The Centre for Applied Youth Research (CAYR) is an international centre that promotes engagement between Australian and Asian-Pacific youth researchers and practitioners and the sharing of research, policy and practice expertise for the benefit of young people throughout the Asia Pacific region. It has associations with the University of Tasmania, and with researchers and youth service providers across Asia.

CAYR Annual Report 2016

‘Theory isn’t enough. The common challenges faced by all young
people in successfully negotiating transition into adulthood
in our globalised 21st century require renewed attention to the
applied continuum: research <–> policy <–> practice.’



CAYR functions as a publishing house for research produced by members. Its major research communication tool is the online, international Journal of Applied Youth Studies (JAYS), which is produced in partnership with the Asia Institute Tasmania. CAYR also publishes the Flipboard magazine CAYRing, featuring news on young people in the Asia-Pacific region.


CAYR supports postgraduate research and doctoral research undertaken by students and academics throughout the region. CAYR provides an international outlet for the exchange of information about applied youth research projects within the Asia-Pacific region.


Working with Refugee Young People in Asia and Australia: Public lecture and workshop, Hobart, Tasmania, 29–30 June 2017. Further information: http://cayr.info/public-lecture-and-workshop-2017/

‘Insecurity/Innovation/Insight: Meeting the challenges facing youth in Asia and the Pacific’ international symposium, Hobart, Tasmania, 30–31 July 2015. Further information: http://cayr.info/cayr-symposium/


CAYR will develop and maintain professional development resources for youth sector participants, including youth workers, program coordinators, and others who work with or for young people in professional or volunteer capacities.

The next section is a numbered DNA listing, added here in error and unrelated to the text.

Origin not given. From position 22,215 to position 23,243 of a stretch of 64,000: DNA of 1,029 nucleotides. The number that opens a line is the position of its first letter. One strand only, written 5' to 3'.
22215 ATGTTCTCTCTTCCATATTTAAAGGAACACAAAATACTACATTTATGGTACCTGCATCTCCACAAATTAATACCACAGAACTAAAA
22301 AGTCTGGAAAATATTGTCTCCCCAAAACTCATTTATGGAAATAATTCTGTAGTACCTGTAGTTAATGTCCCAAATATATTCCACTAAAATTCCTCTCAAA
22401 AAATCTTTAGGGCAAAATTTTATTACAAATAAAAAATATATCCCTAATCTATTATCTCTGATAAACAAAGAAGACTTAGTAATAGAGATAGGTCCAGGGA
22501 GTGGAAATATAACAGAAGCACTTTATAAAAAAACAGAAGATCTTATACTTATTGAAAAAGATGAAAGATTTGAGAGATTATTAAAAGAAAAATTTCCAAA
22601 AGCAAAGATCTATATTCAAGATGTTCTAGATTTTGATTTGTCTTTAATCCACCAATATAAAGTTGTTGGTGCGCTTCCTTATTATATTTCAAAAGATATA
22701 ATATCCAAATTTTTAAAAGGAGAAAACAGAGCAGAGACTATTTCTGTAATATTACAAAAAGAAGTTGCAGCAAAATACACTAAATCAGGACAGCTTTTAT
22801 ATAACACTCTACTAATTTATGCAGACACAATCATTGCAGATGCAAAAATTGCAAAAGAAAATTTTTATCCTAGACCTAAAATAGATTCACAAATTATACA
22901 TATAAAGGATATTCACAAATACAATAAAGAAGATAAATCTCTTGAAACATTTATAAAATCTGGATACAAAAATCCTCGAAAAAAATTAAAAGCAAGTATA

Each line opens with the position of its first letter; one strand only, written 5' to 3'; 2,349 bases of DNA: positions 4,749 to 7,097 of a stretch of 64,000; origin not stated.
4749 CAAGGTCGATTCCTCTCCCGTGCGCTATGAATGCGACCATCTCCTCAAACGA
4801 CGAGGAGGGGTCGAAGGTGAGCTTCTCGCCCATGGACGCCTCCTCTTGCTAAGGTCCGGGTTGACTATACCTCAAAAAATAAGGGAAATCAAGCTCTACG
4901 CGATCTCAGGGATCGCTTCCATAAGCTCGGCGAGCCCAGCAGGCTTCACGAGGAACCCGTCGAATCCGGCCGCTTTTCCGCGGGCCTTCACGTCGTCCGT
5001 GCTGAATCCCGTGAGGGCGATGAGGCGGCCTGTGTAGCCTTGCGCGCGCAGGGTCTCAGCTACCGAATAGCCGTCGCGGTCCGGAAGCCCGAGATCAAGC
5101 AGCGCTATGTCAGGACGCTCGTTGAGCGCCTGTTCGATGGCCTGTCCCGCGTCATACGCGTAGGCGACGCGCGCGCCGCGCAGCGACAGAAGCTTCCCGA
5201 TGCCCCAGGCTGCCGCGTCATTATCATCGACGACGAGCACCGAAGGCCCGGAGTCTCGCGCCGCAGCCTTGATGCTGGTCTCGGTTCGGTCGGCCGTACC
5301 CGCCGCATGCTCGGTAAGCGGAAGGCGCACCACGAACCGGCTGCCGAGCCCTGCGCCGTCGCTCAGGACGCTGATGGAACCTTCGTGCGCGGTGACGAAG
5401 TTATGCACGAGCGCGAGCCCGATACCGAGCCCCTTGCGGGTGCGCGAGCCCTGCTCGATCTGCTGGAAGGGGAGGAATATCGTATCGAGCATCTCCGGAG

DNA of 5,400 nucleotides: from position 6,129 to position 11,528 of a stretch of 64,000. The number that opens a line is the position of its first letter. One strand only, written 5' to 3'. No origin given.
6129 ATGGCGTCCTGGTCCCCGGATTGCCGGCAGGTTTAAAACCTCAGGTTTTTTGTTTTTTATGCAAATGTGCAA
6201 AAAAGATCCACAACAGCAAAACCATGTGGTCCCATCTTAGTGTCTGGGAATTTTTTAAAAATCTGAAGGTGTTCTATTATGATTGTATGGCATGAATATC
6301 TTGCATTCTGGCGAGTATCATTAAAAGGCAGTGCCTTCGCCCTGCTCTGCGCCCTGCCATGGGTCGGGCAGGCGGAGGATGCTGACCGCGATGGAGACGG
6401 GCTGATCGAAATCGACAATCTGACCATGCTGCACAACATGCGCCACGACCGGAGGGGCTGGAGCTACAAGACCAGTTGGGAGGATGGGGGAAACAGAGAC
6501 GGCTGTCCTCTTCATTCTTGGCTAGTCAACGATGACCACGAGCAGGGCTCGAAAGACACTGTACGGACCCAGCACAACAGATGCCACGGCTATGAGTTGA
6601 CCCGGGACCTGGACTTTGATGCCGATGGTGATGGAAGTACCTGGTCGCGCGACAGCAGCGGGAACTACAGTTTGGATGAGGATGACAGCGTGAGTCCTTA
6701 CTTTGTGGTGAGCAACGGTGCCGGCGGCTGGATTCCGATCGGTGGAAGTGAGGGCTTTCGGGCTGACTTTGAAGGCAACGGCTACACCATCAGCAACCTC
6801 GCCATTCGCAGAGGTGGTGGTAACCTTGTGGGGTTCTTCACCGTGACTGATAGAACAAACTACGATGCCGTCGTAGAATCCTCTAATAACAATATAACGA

How you can help CAYR grow

CAYR is a not-for-profit, independent association incorporated in Australia registered as a charity by the Australian Charities and Not-for-profit Commission (ACNC).


CAYR welcomes inquiries from:

• all levels of government in Australia and the Asia-Pacific region
• philanthropic organisations with an interest in youth issues
• private corporate sponsorship


CAYR is keen to discuss partnerships with:

• tertiary educational institutions in the Asia and Pacific region
• not-for-profit organisations working with young people
• not-for-profit youth worker training organisations

The CAYR team

Sheila Allison

Sheila Allison has a long history in scholarly publishing and editing in Sydney, Melbourne and Hobart, including the position of manager/publisher at the Australian Clearinghouse for Youth Studies from 1989 to 2007. She continues to work in book, journal and thesis editing, and recently researched and wrote an online course on publishing and technology for the University of Southern Queensland.

Rob White

Rob White is Professor of Criminology in the School of Social Sciences at the University of Tasmania. Recent books include Youth subcultures: Theory, history and the Australian experience, and Youth gangs, violence and social respect. He is the editor of the three-volume series Doing youth work in Australia, published by the Australian Clearinghouse for Youth Studies.

Herb Seewang

Herb Seewang was the manager of the Australian Clearinghouse for Youth Studies at the University of Tasmania from 2007 to 2014. His previous experience includes business  and trade development for the Tasmanian government, working in Asia, North America and Europe,  and volunteer migrant resettlement support for new migrants arriving in Australia.

Sue Headley

Sue Headley has degrees in sociology and plant science from the University of Tasmania, Australia. She worked at the Australian Clearinghouse for Youth Studies for 17 years, including a number of years as the production manager and editor of the journal Youth Studies Australia. She volunteers with several organisations in a variety of capacities.

Kate Gross 

Kate is the editorial coordinator at CAYR. She studied arts and teaching at the University of Tasmania. From 2006 to 2015, Kate worked at the Australian Clearinghouse for Youth Studies, including a period as deputy editor of Youth Studies Australia. She is the co-founder of the Story Island Project, a Hobart-based not-for-profit that promotes literacy through creative writing projects. 

Read our Flipboard magazine CAYRing for up-to-date news from the Asia–Pacific region

 View my Flipboard Magazine.

The Centre for Applied Youth Research acknowledges support from:

Premier Will Hodgman (Premier of Tasmania, Australia)

Justine Keay, Federal Member of Parliament, Australia

Josh Willie, Member of the House of Assembly, Tasmania, Australia

Andrew Wilkie, Federal Member of Parliament, Australia


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